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Bynum injury update: Bowling's involved

The Andrew Bynum saga continues to feature a new twist just about every day.

The Andrew Bynum saga continues to feature a new twist just about every day.



This time, the weakened cartilage in his left knee is the result - wait for it - of going bowling last Saturday. That was Bynum saying that himself before the Sixers hosted the Cleveland Cavaliers last night at the Wells Fargo Center.



Two nights ago, Bynum said he had cartilage damage in his left knee as well as bone bruises on both knees. The latest twist revolved around bowling.



"I didn't do anything," Bynum said. "I didn't twist it or fall. I just kind of broke off cartilage and it made the bone bruise bigger."



Bynum said he goes bowling on a regular basis and didn't think anything of it beforehand.



"Obviously, I think it happened bowling, to be honest," Bynum said. "I don't think anybody could have told me I couldn't do that. I was doing squatting and low-impact training. So, it is what it is. The cartilage is in a weakened state. That's what the doctors tell me. Now, I'm going through the same thing that I have on the right, in the left. It's identical."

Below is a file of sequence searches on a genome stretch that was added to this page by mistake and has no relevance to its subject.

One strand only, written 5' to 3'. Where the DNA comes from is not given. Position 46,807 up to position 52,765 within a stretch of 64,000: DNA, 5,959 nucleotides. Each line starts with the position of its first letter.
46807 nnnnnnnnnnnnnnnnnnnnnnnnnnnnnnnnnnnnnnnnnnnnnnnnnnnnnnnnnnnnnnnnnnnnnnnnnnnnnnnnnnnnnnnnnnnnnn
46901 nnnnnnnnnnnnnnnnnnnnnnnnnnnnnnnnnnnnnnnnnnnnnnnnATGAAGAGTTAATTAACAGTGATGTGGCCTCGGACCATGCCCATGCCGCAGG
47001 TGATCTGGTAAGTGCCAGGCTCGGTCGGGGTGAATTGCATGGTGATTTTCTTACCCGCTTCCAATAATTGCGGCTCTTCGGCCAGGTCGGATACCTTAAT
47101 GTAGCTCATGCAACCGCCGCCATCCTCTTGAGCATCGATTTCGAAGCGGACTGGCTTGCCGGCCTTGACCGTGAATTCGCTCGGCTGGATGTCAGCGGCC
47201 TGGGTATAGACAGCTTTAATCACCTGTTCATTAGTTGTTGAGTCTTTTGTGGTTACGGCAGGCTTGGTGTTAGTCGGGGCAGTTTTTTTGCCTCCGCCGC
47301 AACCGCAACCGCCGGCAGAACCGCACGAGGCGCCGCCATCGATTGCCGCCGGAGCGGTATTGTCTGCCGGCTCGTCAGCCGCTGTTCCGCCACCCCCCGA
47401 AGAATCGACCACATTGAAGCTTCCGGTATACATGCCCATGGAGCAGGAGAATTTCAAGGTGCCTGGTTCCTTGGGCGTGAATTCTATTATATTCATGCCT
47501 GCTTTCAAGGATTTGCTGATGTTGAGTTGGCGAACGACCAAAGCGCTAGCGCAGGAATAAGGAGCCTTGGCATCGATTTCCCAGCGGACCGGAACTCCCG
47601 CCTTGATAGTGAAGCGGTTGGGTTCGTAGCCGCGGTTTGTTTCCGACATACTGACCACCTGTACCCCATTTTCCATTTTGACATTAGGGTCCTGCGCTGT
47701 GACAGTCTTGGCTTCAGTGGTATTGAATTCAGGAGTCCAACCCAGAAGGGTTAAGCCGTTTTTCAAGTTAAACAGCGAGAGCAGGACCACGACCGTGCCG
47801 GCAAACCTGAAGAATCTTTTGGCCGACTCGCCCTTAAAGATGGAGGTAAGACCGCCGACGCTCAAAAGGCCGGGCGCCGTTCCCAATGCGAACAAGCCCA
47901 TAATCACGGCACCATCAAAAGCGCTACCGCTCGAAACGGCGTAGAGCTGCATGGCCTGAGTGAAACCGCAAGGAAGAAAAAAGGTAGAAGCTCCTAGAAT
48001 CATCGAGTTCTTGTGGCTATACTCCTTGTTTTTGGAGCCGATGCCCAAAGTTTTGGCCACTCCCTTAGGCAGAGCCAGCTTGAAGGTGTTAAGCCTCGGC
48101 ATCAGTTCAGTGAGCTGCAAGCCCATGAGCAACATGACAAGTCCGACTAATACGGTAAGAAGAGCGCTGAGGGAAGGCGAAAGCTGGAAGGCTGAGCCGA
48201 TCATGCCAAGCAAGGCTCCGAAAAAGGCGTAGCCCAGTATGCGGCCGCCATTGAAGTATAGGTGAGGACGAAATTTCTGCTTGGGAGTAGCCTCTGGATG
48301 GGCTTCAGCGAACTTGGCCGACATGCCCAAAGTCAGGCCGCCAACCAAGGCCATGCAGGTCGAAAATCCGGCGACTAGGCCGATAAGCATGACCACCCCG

Truthfully, Bynum was out until at least Dec. 10 anyway when he was hoping to resume basketball-related activities. With one to four weeks of conditioning to follow, the potential of a mid-January return seemed logical.



Now, nobody knows.



Will Bynum ever suit up in a Sixers uniform? Will he even be here beyond this season?



Good questions. As of now, there are no concrete answers.



"I have an issue with my knees," Bynum said. "We're trying to resolve it. There's really nothing to do. There's no surgical procedures that would help or are safe to do at the moment."



Before the season, Bynum traveled to Germany to undergo the popular Orthokine treatment on his right knee. Now, it's his left knee.



It's natural to wonder if Bynum should have even done anything strenuous like bowling in the first place. He gets it.



"I'm sure some people would feel like that," said Bynum, who played in 60 out of a possible 66 regular season games last season for the Lakers. "But I'm kind of taking the position, if that happens bowling, what happens dunking?"



All anyone can do now is wait. And wonder.

 
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